I am not blaming Zhang in this instance. If she has no family here, she will have no choice but to leave.

Her case reminds me of how throwers Du Xianhui and Zhang Guirong had to leave Singapore for China in 2006 after being dropped by the Singapore Athletics Association.

But in the past decade, we have also witnessed other FSTs who left Singapore on their own accord soon after getting their citizenship.

Three immediately spring to mind:

* Zhang Xueling (table tennis), who became a citizen in 2001 but left in 2007 to get married in China after winning a string of Commonwealth and SEA Games titles;

* thrower Dong Enxin who went AWOL in 2007 after getting his citizenship in 2001; and

* Xiao Luxi (badminton) who quit in 2004, a year after getting her citizenship, to go back to China because she was burnt out.

And what about the six hockey players from China who were recruited for the national women’s team back in the early years of the new millennium? I hear most have since returned to their country of birth after things did not pan out.

And I am sure there will be more examples to come in the coming years.

Bottom line: this is what the blessed Foreign Sports Talent scheme has effectively reduced our Singapore citizenship to — a cheap bauble easily given away to foreign-born athletes, most of whom, in turn, will easily cast it aside when they no longer have any use for it.

My deepest thanks to all these national sports associations who actively recruit foreign-born athletes to fill their national squads, for helping me to realise just how cheap my citizenship can be.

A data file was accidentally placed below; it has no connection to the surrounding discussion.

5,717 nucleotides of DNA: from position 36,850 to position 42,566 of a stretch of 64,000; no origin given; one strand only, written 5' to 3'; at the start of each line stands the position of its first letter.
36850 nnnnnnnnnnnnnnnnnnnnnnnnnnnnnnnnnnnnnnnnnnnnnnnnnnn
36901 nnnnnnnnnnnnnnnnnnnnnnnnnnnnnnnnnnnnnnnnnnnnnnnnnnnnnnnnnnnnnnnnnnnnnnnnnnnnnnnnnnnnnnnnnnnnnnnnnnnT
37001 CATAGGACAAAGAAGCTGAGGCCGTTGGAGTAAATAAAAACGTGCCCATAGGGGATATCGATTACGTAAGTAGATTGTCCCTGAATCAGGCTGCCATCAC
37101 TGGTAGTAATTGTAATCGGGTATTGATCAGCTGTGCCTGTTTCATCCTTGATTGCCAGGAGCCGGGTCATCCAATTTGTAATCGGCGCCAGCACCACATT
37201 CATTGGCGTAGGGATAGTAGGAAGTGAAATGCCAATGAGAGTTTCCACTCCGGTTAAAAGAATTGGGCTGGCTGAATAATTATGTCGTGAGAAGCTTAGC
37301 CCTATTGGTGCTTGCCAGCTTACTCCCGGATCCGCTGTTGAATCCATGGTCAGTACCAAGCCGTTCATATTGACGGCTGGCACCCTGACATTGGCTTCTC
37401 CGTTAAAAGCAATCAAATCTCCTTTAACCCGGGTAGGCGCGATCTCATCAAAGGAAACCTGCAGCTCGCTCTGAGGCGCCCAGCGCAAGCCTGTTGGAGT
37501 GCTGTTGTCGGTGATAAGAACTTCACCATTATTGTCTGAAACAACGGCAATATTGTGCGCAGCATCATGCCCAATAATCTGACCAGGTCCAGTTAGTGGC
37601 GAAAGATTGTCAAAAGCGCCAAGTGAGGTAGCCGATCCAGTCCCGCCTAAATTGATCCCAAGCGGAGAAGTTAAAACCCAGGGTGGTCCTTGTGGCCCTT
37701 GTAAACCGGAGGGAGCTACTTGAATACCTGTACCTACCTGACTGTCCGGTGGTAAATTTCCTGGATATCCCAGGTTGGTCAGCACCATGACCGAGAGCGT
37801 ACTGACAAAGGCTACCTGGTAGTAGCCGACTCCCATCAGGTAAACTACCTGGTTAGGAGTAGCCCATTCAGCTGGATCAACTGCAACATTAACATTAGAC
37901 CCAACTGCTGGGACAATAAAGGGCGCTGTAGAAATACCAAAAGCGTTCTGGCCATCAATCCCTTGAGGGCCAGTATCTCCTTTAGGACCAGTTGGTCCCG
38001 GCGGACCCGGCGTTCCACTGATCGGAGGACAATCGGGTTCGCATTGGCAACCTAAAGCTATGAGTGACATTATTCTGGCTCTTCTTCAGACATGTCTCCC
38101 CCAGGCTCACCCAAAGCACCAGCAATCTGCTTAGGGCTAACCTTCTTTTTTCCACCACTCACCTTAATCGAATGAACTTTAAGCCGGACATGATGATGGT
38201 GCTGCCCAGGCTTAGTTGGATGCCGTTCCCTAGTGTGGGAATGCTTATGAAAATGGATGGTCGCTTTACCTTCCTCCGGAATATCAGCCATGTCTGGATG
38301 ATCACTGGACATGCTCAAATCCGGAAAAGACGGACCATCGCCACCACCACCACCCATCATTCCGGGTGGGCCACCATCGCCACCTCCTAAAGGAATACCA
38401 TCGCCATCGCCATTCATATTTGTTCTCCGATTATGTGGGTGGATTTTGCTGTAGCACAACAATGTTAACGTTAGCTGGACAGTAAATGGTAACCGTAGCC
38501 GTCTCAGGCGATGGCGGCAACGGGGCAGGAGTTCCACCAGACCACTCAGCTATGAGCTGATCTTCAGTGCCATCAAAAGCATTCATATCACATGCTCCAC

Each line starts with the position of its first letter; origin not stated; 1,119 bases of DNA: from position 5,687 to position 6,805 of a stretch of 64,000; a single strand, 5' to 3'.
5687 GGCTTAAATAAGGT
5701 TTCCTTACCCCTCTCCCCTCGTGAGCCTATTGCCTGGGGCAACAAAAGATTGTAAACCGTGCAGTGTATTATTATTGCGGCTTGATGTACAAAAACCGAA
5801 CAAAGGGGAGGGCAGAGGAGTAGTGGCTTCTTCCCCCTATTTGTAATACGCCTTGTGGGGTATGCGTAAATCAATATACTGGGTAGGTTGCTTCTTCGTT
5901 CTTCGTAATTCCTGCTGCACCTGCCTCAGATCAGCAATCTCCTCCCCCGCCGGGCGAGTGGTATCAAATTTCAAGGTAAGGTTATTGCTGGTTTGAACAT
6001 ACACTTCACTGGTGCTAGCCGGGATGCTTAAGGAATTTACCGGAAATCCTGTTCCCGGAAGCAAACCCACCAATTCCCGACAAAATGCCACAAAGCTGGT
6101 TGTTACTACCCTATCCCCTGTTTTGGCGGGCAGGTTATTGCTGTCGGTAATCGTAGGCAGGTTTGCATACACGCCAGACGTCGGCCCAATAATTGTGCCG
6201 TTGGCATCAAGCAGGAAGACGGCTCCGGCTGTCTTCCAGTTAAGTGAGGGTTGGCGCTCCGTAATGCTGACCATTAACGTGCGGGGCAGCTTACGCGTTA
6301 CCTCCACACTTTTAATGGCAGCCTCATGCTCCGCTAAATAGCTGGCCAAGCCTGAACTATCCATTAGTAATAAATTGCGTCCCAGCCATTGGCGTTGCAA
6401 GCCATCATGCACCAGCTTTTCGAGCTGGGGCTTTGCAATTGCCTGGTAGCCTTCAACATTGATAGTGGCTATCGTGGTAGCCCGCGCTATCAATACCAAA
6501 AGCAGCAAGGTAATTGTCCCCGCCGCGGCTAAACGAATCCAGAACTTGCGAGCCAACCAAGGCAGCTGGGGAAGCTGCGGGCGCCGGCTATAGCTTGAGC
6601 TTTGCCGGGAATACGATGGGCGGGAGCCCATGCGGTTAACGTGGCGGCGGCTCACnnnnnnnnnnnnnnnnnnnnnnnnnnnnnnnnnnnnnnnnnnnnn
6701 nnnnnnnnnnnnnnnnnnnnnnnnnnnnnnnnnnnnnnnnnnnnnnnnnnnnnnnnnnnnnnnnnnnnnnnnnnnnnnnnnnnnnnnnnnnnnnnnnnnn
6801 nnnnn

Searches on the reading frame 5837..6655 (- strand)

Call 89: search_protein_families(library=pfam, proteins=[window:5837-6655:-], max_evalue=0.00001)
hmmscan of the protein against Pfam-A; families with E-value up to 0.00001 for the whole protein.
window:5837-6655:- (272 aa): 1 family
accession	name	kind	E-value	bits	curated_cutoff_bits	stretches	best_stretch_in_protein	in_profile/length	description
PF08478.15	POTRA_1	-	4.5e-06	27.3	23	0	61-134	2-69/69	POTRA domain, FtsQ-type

I am grateful, really I am.

Yours in sport

Singapore Sports Fan

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Sailors may have to be the ones to break Singapore’s golden duck at Asiad

Singapore’s sailors are looking strong for three gold medals at the Asian Games after six races.

At the Shanwei Water Sports Centre yesterday, the Republic’s Colin Cheng  continued to lead in the Laser Standard while 420 pairs Justin Liu and Sherman Cheng and Rachel Lee and Cecilia Low were the pacesetters in the boys’ and girls’ events.

Also in the hunt for a podium finish were Ryan Lo (Optimist Boys) and the men’s 470 duo of Roy Tay and Terence Koh.

Singapore has yet to win a gold at the 16th Asiad in Guangzhou.

Although our bowlers finally came away with medals in the Women’s Singles final, after firing blanks in Men’s singles on Monday, the gold remains elusive.

Rising kegler Shayna Ng has won a silver while compatriot New Hui Fen won a bronze.

Ng , 21, scored a total of 1,342 pinfalls, 53 pinfalls behind gold medallist Sun Ok Hwang from South Korea.

But she also created history en route to her silver success by becoming the first bowler to score a perfect game of 300 in the competition.

The Asian Games debutant achieved that mark in her fourth game.

New, 1 and the youngest member of the Singapore bowling team, took the bronze after finishing a pinfall behind Ng.  

Meanwhile, former AMF world champion Jasmine Yeong-Nathan was forced to settle for 15th place and Geraldine Ng finished ninth.

The Singapore women’s table tennis team were outplayed 0-3 by China in the final. This is the seoncond victory that China has scored over Singapore in three meetings this year.

Singapore fielded Wang Yuegu in the first singles and the world No. 7 went down 0-3 to China world No. 8 Li Xiaoxia.

Feng Tianwei went up against current world No. 1 Guo Yan and also suffered a 3-0 defeat.

Singapore opted for veteran Li Jiawei instead of Sun Beibei  in the third singles, but the 29-year-old was unable to stop China’s winning momentum, going down 0-3 to Guo Yue.

The defeat means that Singapore’s 3-1 victory over China in the World Table Tennis Team Championships in Moscow in May is now a distant memory. Since then, China has bounced back to beat Singapore 3-0 in the World Team Cup tournament in Dubai.

That victory in October and yesterday’s whitewash now brings China’s win-loss record over Singapore to a staggering 15-1.

Yours in sport

Singapore Sports Fan